THE Government is committed to provide a safe operating environment for the media and to guarantee their freedoms to ensure they execute their duties freely for the attainment of targets set under Vision 2030 of a viable media industry.
Speaking at the commemorations to mark the International Day to End Impunity for Crimes Against Journalists today, Information, Publicity and Broadcasting Services Minister Monica Mutsvangwa said the Second Republic strived to protect the rights of journalists by upholding the sanctity of the venerable fourth estate.
“Impunity for any crime is an abhorration in any democracy. I dare say, impunity for crimes against journalists is by far more grievous, as it seeks to silence the voices that keep in check society’s excesses. Zimbabwe is renowned for its peace, harmony and stability.
“So when we hear reports of intimidation of journalists and harassment, they greatly impact on our work as government especially now when we are seized with our engagement and re-engagement agenda,” she said.
She said support of a viable media industry that creates jobs and competes on the international arena was one of the key pillars of Vision 2030 and as such, Government would not tolerate any forms of violence against journalists. As part of the law reform agenda, Minister Mutsvangwa said the repeal of the Access to Information and Privacy Act to give way to the Freedom of Information Act, was a sign that Government had listened to the voice of reason in the media.
“We sought to remove anything that hindered journalists to execute their duties freely. We are fully aware that a lot more still needs to be done and we will do it,” she said.
She urged journalists to use the existing channels within the confines of the law to ensure that cases of violence against them are investigated and perpetrators brought to book. Police spokesperson Assistant Commissioner Paul Nyathi reiterated that journalism is not a crime and gave assurance that police would not deter journalists in performing their duties as they were the link between the police and the society.
“This year we have only had a few cases where journalists were arrested and we intervened and they were released without any charges. Section 61 of the Constitution gives media the right to operate and as the police we need to facilitate their work. We want to utilise media organisations to engage officers commanding provinces and districts so that some of the challenges faced by journalists on the ground are quickly addressed,” he said.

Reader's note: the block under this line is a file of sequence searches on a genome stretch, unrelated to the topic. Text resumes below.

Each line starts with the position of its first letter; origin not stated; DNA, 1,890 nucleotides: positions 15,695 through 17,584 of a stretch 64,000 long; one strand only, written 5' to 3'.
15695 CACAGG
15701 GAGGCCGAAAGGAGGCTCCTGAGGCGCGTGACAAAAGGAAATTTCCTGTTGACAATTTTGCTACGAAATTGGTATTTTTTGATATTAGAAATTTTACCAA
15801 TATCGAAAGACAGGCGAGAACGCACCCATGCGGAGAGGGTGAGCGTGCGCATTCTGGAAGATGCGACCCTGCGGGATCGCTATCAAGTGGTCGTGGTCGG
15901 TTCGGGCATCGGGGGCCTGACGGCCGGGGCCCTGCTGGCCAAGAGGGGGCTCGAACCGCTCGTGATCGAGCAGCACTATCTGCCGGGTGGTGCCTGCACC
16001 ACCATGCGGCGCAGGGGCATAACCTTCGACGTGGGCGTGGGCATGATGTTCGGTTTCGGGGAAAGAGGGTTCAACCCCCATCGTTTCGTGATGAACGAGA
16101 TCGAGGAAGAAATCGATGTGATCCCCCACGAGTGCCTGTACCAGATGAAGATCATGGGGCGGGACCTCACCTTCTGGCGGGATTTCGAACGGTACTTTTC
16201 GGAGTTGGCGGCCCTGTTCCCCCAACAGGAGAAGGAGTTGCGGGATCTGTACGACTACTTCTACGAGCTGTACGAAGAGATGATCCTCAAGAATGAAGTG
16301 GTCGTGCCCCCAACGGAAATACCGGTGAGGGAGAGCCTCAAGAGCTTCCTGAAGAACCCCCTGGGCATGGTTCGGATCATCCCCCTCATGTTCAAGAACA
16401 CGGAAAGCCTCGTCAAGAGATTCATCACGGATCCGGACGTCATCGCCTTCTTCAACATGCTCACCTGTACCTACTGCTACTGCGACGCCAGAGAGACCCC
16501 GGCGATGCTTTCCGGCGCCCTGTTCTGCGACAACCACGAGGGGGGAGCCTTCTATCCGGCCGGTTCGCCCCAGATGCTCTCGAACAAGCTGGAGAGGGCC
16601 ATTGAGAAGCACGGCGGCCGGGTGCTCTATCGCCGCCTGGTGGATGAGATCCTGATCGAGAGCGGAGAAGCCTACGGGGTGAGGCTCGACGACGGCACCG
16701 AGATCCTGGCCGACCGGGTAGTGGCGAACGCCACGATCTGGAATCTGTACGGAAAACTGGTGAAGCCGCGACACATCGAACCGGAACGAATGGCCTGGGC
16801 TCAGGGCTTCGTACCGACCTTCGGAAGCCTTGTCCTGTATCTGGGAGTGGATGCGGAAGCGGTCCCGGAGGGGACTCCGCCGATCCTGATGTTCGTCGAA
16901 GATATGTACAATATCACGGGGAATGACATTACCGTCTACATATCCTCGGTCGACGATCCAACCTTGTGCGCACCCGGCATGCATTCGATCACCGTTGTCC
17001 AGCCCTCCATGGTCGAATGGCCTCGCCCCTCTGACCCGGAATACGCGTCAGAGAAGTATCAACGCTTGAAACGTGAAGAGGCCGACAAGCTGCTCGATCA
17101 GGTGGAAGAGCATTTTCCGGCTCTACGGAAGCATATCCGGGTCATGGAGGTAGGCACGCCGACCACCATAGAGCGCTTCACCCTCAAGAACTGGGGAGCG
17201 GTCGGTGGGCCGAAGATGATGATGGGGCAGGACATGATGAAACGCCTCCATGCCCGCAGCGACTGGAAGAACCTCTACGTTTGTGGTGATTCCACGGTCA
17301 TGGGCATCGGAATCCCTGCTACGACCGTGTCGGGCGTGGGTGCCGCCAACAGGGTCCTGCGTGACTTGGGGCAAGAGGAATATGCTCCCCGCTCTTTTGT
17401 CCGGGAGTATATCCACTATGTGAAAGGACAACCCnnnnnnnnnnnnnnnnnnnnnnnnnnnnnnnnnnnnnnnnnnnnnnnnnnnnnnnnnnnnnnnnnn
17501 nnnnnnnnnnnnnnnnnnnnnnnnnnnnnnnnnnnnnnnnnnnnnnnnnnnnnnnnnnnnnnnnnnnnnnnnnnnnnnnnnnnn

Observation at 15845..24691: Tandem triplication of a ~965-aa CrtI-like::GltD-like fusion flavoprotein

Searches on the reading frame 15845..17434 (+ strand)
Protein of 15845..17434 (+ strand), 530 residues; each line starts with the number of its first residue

He said the police was monitoring the social media space since Covid-19 had affected the way information was being relayed leaving media to provide checks and balances on the information posted. European Union head of political sector Lourdes Chamorro said journalists across the world, particularly women, were vulnerable to threats and attacks.
She said more than 70 percent of female journalists had declared that they had experienced online abuse in the course of their work.
“We appeal to state authorities to prevent and condemn such violence and to take effective measures to end impunity. We advocate for countries around the world to put in place multi-stakeholder frameworks for journalists’ protection. Such a framework include, where possible, a range of actors from Government, police, justice sector, media, civic society and human rights groups.
“We stand ready to work with you as well in that direction. Information is a public good and we must protect those who create transparency,” she said.
Media Alliance of Zimbabwe vice chairperson Mr Loughty Dube said the practice of journalism could not thrive under conditions of threat to life and dignity. He said the country had recorded a decrease in cases of violations against media which could signify the dawn of a new era in which there was an enabling environment for journalism to thrive.
“While it is commendable that various stakeholders that MAZ members have engaged with, including the ZRP, political parties and government officials have all committed to guarantee the safety of journalists, there is still more that can be done to ensure that their officers and party supporters exercise restraint when engaging with journalists,” he said.
Media Institute of Southern Africa regional director Mr Thabani Moyo urged authorities to investigate crimes committed against journalists on duty and prosecute perpetrators to send a clear message that society does not tolerate attacks on the media.